Today saw two very different approaches to leadership.
Boris Johnson stood resolutely behind Housing Secretary Robert Jenrick, just as he had stood decisively behind Dominic Cummings when he too was in trouble earlier this month.
For Downing Street, sacking someone important is often a sign of weakness, a sign they are being forced to buckle in the face of media criticism or opposition pressure. For that reason, it is to be avoided.
Meanwhile Labour leader Keir Starmer decided to abruptly dismiss Rebecca Long-Bailey from his shadow cabinet without even speaking to her, with no right of appeal.
Her crime: to retweet an interview in the Independent newspaper with actress Maxine Peake in which she claimed that the US police who murdered George Floyd were trained by Israeli secret services – which both Labour and the British Board of Deputies labelled an antisemitic conspiracy theory.
Maxine Peake later rescinded her claim about Israeli involvement in US police training, while Sir Keir rescinded Mrs Long-Bailey’s job in the shadow cabinet.
Both leaders are trying to project strength, so it is interesting today they are doing so by adopting diametrically opposed means.
Maybe this will work to both of their advantage, maybe neither, although some Labour figures claim that they relish the contrast between Sir Keir who acts and Mr Johnson who does not. Equally, however, maybe this just reminds voters of Labour’s antisemitism problem.
What will be fascinating is the impact on Labour’s internal politics.
Firstly Sir Keir was starting to have a schools problem, and Mrs Long-Bailey who is close to the unions, occupied the education brief.
Tories believed the flip-flop attack on Labour’s schools position was starting to get traction, and Sir Keir may choose this moment to reset the tone on this sensitive issue.
Will he go further in his criticism of the teaching unions? His relationship with the behemoth, the National Education Union, will be worthy of close attention.
Then there is the fight with Labour’s left.
Sir Keir won by getting the backing of much of the left – runner-up Ms Long Bailey got just 27% of the vote and didn’t even get above 30% of the general membership block.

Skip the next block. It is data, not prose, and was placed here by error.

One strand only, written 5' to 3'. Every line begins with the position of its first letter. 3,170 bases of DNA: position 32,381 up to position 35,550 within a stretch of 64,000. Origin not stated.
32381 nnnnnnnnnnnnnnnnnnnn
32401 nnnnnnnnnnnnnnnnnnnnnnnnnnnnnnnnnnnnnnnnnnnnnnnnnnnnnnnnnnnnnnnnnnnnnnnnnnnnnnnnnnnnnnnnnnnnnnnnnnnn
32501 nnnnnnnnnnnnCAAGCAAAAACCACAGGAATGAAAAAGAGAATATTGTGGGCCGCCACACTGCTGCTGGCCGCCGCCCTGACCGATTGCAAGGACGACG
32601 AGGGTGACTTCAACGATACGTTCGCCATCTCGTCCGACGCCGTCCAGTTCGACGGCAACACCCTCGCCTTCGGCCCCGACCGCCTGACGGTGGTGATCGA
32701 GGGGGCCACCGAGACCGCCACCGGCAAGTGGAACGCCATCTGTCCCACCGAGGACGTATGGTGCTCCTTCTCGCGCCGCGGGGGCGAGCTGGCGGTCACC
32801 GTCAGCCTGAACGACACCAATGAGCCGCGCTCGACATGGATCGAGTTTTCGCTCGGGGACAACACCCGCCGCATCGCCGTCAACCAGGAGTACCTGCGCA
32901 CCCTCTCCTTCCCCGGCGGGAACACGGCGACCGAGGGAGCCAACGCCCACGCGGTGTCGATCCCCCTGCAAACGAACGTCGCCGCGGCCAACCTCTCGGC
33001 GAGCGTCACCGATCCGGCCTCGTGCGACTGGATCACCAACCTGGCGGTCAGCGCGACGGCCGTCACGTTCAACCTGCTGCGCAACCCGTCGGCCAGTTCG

There nevertheless remains a caucus of left-wingers who appear to be signalling an attack over today’s sacking, and they often have an outsized influence on social media meaning they cannot be easily be ignored.
Former shadow chancellor John McDonnell, former party chair Ian Lavery, Momentum founder Jon Lansman, former shadow cabinet minister Richard Burgon, activist Owen Jones and even Jeremy Corbyn’s wife Laura Alvarez all expressed solidarity with Mrs Long-Bailey tonight. There is already a Momentum petition.
Mr Corbyn and Mr McDonnell’s policy chief Andrew Fisher, told Sky News: “I do think it’s a mistake.
“It’s unfortunate because it will create division within the party. A lot of the left see Rebecca as the most high-profile left winger in the shadow cabinet now. Or formerly. I think most fair minded people will think it’s a harsh decision.”
In other words, he says people will see this as a sacking over what she represents – a strand of continuity Corbynism in Sir Keir’s shadow cabinet, rather than over the actual tweet, which Labour has ruled an antisemitic conspiracy theory.
Mike Katz from the Jewish Labour Movement told me: “The decision he made to ask Rebecca Long Bailey to stand down should be welcomed. We have for too long called for actions, not just words, more words. All we got under Jeremy Corbyn was words. No activity.
“Starmer has taken some firm action. This is to be welcomed.”
Sir Keir is judging the revolt is less significant than the praise from the Jewish community.